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Math Expert V
Joined: 02 Sep 2009
Posts: 53831

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Difficulty:   45% (medium)

Question Stats: 72% (01:40) correct 28% (01:40) wrong based on 60 sessions

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A circle is inscribed in a square with the diagonal of 4 centimeters. What is the approximate area of the square that is not occupied by the circle?

A. 1.7
B. 2.7
C. 3.4
D. 5.4
E. 8

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Math Expert V
Joined: 02 Sep 2009
Posts: 53831

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Official Solution:

A circle is inscribed in a square with the diagonal of 4 centimeters. What is the approximate area of the square that is not occupied by the circle?

A. 1.7
B. 2.7
C. 3.4
D. 5.4
E. 8

The area of a square equals to $$\frac{\text{diagonal}^2}{2}=\frac{4^2}{2}=8$$;

Next, since the diagonal of the square equals to 4 centimeters then the side of the square equals to $$2\sqrt{2}$$ (you can find it for example using Pythagorean theorem: $$a^2+a^2=4^2$$);

Now, the radius of inscribed circle will be half of the side of the square, so $$\sqrt{2}$$, which makes its area equal to $$\pi{r^2}=2\pi$$;

Hence, the approximate area of the square that is not occupied by the circle is $$8- 2\pi \approx 8-6.28 = 1.72$$.

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Intern  Joined: 05 Jul 2016
Posts: 5

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Hello,

if the diagonal is of the square is 4, should the side not be 4/2sqrt? Not 2/2sqrt. This is based on the 45-45-90 special triangle rule.

Thanks
Math Expert V
Joined: 02 Sep 2009
Posts: 53831

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abhilash53 wrote:
Hello,

if the diagonal is of the square is 4, should the side not be 4/2sqrt? Not 2/2sqrt. This is based on the 45-45-90 special triangle rule.

Thanks

Solve for x:
x^2 + x^2 = 4^2.
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Director  B
Status: I don't stop when I'm Tired,I stop when I'm done
Joined: 11 May 2014
Posts: 534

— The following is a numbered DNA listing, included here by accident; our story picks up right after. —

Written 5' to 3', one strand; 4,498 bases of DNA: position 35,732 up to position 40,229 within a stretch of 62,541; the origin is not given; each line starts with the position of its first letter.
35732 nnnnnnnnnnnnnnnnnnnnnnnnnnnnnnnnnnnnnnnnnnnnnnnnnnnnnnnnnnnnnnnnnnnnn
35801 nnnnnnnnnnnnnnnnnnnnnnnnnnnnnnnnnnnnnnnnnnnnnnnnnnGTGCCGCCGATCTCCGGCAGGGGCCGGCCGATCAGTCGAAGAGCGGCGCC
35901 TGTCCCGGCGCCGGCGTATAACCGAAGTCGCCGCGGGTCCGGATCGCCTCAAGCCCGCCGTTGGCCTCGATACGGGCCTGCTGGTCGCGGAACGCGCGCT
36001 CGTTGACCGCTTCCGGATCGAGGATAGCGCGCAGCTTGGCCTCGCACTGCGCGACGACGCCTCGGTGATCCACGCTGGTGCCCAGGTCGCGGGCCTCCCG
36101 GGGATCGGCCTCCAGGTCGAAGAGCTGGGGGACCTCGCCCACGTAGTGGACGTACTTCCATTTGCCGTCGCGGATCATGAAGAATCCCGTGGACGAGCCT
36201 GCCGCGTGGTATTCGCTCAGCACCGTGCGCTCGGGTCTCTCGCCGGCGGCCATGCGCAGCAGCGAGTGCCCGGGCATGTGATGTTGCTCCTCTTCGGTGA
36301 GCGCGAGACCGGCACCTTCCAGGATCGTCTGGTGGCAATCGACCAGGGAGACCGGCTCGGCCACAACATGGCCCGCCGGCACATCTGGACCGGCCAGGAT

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Top Contributor
Bunuel wrote:
A circle is inscribed in a square with the diagonal of 4 centimeters. What is the approximate area of the square that is not occupied by the circle?

A. 1.7
B. 2.7
C. 3.4
D. 5.4
E. 8

Side of the square =4/$$\sqrt{2}$$

So area of the square =$$(\frac{4}{\sqrt{2}})^2$$=8
and
area of the circle=$$\pi$$*$$(\frac{4}{(\sqrt{2}*2)})^2$$=4$$\pi$$

So the approximate area of the square that is not occupied by the circle=8-4$$\pi$$=8-4*(>1.5)=8-(>6)
Only answer Choice A meets the substruction requirement to be less than 2,which is 1.7

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Intern  B
Joined: 04 Sep 2016
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I don't agree with the explanation. Answer is wrong here.

it should be 4*pie - 8, which is around 4.56.
Math Expert V
Joined: 02 Sep 2009
Posts: 53831

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MountainGMAT wrote:
I don't agree with the explanation. Answer is wrong here.

it should be 4*pie - 8, which is around 4.56.

My friend, the answer is correct here. Please provide your detailed solution and I'll try to find an error you are making there.
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Joined: 02 May 2016
Posts: 77
Location: India
Concentration: Entrepreneurship
GRE 1: Q163 V154 WE: Information Technology (Computer Software)

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MountainGMAT wrote:
I don't agree with the explanation. Answer is wrong here.

it should be 4*pie - 8, which is around 4.56.

Hi!
1. The question says circle is inscribed in a square, and not the other way round!
and,
2. No way it can be 4*pie. Area of circle will be 2*pie
Intern  Joined: 11 Aug 2017
Posts: 5
WE: Account Management (Energy and Utilities)